c h a p t e r 36
Biochemistry of Hemostasis
Reduced ( hydroquinone
Epoxide (quinone )
V itam in K -D ep en d e n t
C a r b o x y la se
R ea ctio n
Adapted from Suttie , 1994
F IG U R E 3 6 -2 0
Vitamin K action in protein Glu carboxylation. The formation of Gla from
Glu requires abstraction of a H ion from the
position of Glu in the
proteins that is followed by the addition of a carboxyl group from CO
The proteins to be carboxylated are marked by a propeptide that serves as a
signal for the vitamin K-dependent carboxylase.
factors. Vitamin K is a substituted naphthoquinone. A
methyl group at the 2-position and a prenyl (or phytyl)
side chain of varying length is required for the vitamin to
be active. The two primary sources of vitamin K in hu-
mans are green plants and intestinal flora. The designation
“dietary factor K” derives from the initial description of
the vitamin as the “koagulations vitamin.” The active form
of the vitamin is the reduced hydroquinone form, not the
quinone form found in the diet. In the vitamin K-dependent
carboxylase reaction, the vitamin is converted from the hy-
droquinone to an epoxide (Figure 36-20). During this reac-
tion, an intermediate O- anion is involved in the removal
of a hydrogen from the
-carbon of the Glu residues in the
vitamin K-dependent protein. This stereospecific reaction
requires O
and the hydroquinone for the formation of the
Glu anion. Reaction of the Glu anion with CO
leads to
the formation of the
-carboxy Glu. A propeptide of 23
amino acids at the N-terminal end of vitamin K-dependent
proteins provides the signal for carboxylation of the Glu
residues in the “precursor” Gla domain of the protein on
the ribosome. The propeptide is cleaved from the precursor
molecule prior to secretion.
In the absence of vitamin K or in the presence of an-
tagonists of vitamin K action, uncarboxylated vitamin
K-dependent proteins are synthesized and secreted from
the liver. The residues that would be Gla in the nor-
mal, posttranslationally modified proteins are ordinary
Glu residues. These proteins do not bind Ca2+ normally
and do not bind to the surface of the phospholipids in the
cell membranes. The structure of the Gla domains with
bound Ca2+ ions is shown in Figure 36-21.
F IG U R E 3 6 -2 1
(Also see color figure.) Structure of a Gla domain of prothrombin. The Gla
domains of the vitamin K-dependent proteins contain between 9 and 12
carboxyglutamic acid residues. Prothrombin contains 10 Gla residues: pairs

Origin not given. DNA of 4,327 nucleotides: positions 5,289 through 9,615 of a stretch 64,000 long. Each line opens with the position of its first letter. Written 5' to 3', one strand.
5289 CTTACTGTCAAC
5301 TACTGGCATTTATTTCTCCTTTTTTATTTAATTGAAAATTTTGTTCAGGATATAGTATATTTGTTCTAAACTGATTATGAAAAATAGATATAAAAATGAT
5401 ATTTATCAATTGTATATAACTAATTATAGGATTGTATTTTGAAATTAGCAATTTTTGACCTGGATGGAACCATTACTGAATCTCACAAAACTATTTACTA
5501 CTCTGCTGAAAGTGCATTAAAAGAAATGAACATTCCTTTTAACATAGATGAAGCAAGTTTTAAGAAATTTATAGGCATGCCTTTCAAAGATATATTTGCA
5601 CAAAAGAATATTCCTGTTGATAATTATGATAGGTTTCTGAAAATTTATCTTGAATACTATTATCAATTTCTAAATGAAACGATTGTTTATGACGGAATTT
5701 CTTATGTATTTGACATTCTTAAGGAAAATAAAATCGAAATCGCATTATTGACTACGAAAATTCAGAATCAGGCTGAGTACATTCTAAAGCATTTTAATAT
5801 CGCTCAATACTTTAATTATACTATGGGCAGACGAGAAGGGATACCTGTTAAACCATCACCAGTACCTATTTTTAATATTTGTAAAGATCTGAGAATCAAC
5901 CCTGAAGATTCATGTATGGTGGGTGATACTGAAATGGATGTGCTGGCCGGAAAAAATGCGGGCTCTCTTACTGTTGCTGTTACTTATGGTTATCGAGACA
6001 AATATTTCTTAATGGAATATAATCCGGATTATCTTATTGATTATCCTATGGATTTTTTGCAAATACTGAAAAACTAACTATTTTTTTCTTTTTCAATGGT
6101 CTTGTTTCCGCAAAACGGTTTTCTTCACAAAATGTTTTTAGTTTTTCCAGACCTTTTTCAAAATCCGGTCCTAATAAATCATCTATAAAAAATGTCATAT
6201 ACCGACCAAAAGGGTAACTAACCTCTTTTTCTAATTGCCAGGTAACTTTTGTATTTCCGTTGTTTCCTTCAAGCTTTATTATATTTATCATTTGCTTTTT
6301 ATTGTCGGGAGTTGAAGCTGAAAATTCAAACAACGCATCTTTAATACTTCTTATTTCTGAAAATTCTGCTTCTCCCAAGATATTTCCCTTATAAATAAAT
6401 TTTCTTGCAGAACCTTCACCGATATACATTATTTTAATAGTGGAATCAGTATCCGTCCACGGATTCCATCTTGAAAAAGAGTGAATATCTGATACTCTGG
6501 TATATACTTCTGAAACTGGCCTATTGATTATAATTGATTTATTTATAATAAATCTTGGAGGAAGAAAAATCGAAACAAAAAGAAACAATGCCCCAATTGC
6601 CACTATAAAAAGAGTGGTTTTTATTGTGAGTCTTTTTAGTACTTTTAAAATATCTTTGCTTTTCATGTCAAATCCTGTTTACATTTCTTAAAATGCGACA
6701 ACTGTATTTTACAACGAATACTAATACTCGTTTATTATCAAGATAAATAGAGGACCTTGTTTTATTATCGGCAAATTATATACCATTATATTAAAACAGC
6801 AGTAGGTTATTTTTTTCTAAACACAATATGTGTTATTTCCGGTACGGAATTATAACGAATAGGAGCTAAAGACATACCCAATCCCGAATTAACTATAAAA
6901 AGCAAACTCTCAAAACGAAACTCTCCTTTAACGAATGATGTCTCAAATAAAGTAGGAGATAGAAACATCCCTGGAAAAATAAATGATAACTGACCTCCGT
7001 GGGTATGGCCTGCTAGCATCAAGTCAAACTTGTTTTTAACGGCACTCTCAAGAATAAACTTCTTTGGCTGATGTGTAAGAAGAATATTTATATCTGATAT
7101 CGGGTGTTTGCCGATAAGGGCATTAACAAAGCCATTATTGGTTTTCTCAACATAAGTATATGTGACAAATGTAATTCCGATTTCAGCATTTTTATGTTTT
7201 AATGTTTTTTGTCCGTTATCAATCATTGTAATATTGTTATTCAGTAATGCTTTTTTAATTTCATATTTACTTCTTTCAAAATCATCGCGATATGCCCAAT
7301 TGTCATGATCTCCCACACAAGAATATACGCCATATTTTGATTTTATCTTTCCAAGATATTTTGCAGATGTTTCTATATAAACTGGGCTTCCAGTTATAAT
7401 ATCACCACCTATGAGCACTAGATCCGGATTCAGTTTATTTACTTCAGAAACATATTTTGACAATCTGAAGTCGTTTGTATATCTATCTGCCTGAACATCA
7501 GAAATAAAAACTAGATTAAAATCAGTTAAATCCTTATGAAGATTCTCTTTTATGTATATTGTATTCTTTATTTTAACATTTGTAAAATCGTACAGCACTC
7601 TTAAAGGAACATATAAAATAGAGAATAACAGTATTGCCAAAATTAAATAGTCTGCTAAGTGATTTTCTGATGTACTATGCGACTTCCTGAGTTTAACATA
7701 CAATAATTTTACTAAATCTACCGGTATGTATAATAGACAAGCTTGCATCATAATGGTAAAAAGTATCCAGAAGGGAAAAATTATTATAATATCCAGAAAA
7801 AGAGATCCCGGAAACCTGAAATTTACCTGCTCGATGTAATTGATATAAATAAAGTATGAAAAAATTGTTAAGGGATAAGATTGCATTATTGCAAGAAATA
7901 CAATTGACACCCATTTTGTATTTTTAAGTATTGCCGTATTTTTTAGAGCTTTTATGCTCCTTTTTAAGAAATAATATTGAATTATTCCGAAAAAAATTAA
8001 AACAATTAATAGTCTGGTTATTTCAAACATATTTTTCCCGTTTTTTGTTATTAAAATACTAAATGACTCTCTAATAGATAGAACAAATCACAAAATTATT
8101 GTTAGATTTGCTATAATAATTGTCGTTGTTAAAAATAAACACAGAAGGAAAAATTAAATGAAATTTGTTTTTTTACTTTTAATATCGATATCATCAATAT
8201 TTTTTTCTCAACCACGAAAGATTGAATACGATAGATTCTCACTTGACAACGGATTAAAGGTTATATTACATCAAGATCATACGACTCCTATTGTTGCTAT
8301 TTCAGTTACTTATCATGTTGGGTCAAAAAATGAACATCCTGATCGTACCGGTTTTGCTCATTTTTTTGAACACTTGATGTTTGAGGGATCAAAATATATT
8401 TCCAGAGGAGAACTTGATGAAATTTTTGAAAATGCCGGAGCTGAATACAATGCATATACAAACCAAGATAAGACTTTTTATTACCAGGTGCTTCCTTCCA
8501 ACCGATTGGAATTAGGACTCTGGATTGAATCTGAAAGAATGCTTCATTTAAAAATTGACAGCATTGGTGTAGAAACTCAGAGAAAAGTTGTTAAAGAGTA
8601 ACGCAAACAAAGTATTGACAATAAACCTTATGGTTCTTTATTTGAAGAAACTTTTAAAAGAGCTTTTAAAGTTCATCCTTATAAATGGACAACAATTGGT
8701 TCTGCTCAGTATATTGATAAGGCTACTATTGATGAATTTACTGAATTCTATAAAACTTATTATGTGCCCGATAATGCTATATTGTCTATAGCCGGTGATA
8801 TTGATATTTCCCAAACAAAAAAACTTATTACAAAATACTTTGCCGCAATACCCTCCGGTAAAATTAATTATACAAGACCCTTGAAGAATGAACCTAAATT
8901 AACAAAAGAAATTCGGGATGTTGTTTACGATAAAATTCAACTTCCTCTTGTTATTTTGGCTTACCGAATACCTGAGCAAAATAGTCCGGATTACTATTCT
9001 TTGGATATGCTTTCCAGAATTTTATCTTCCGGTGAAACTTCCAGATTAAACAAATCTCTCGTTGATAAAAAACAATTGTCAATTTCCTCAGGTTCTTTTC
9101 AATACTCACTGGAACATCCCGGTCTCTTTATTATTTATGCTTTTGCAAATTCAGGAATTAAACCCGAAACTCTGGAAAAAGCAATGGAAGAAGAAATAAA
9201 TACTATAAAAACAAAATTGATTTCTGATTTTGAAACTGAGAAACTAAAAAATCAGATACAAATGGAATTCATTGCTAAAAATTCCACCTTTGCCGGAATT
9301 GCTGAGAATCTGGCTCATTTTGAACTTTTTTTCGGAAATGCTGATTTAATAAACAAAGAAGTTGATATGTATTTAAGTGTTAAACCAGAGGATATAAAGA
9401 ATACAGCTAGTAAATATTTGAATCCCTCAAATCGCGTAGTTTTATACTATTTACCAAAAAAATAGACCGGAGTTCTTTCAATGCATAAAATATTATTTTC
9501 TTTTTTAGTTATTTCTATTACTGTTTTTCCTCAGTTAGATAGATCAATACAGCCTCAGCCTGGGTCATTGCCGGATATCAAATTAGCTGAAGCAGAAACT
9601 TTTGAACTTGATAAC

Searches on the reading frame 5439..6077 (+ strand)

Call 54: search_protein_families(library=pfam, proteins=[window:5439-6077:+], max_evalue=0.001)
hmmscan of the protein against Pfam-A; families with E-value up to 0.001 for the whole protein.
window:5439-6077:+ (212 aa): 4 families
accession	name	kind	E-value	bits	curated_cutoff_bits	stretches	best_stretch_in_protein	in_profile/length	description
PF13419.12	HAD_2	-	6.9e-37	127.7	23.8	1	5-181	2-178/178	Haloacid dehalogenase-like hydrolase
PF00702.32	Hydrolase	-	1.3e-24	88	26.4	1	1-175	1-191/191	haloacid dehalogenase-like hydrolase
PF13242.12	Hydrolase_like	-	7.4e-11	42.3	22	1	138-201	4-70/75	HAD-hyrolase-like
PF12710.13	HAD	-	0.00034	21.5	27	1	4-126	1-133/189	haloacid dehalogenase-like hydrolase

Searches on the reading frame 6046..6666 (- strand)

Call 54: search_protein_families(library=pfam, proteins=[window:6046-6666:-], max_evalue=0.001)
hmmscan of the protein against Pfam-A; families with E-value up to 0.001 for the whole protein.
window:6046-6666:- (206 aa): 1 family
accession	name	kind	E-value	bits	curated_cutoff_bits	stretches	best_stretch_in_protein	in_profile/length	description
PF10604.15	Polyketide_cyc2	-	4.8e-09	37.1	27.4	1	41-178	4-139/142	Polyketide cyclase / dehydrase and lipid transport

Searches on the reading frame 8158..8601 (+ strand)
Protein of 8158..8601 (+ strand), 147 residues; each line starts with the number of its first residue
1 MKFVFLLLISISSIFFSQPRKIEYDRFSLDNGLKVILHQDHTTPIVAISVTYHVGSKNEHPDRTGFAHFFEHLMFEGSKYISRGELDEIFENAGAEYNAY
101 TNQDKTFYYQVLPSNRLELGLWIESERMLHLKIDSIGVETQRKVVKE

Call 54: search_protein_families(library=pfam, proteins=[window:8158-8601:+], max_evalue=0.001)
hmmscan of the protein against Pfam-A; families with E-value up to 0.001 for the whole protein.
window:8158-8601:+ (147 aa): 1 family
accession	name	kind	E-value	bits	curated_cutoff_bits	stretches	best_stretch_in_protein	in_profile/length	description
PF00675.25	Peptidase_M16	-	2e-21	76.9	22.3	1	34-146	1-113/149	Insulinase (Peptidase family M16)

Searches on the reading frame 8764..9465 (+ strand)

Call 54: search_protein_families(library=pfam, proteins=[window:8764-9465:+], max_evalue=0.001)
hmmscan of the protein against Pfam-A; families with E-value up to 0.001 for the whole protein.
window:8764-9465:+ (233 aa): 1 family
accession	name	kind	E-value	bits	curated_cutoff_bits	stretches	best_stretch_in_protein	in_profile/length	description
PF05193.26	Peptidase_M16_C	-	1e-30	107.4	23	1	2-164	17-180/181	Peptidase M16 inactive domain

of adjacent Gla residues at positions 6 and 7; 19 and 20; and 25 and 26, and
four other Gla residues at positions 14, 16, 29, and 32. Factor VII also
contains 10 Gla residues in the same positions as in prothrombin. Factor IX
contains 12 Gla residues. Because factor IX has an additional amino acid
between its amino terminal Tyr and the first Gla residue, the numbering of
the residues is different from prothrombin and factor VII. However, the
pattern is similar with pairs of adjacent Gla residues at positions 7 and 8; 20
and 21; and 26 and 27. The six other Gla residues are at positions 15, 17,
30, 33, 36, and 40. The last two Gla residues account for 12 Gla residues in
factor IX. Factor X contains 11 Gla residues: pairs of adjacent Gla residues
at positions 6 and 7; 19 and 20; and 25 and 26, with five other Gla residues
at positions 14, 16, 29, 32, and 39. Protein C contains 9 Gla residues: pairs
of adjacent Gla residues at positions 6 and 7; 19 and 20; and 25 and 26, and
the other Gla residues at positions 14, 16, and 29. In the color versions of
this figure, the cartoon structures show helices in magenta,
sheets in
bends in blue, and Ca2+ ions in gray. The space-filling dot
surfaces for the residues of the Gla domains are standard CPK colors.
The physiological expression of oral anticoagulant
action is an increase in the time required for clotting
in the prothrombin time assay. The slowing of all of
the reactions that lead to the formation of thrombin is
the direct result of the reduced concentrations of the
vitamin K-related proteins in the reaction complexes on
the membrane surface. The effects of oral anticoagulant
blockage on the carboxylation reaction are common to all
vitamin K-related proteins.
Action of Warfarin and Other
Vitamin K Antagonists
Vitamin K antagonists were first identified by K. R Link
while he was investigating a hemorrhagic disease in
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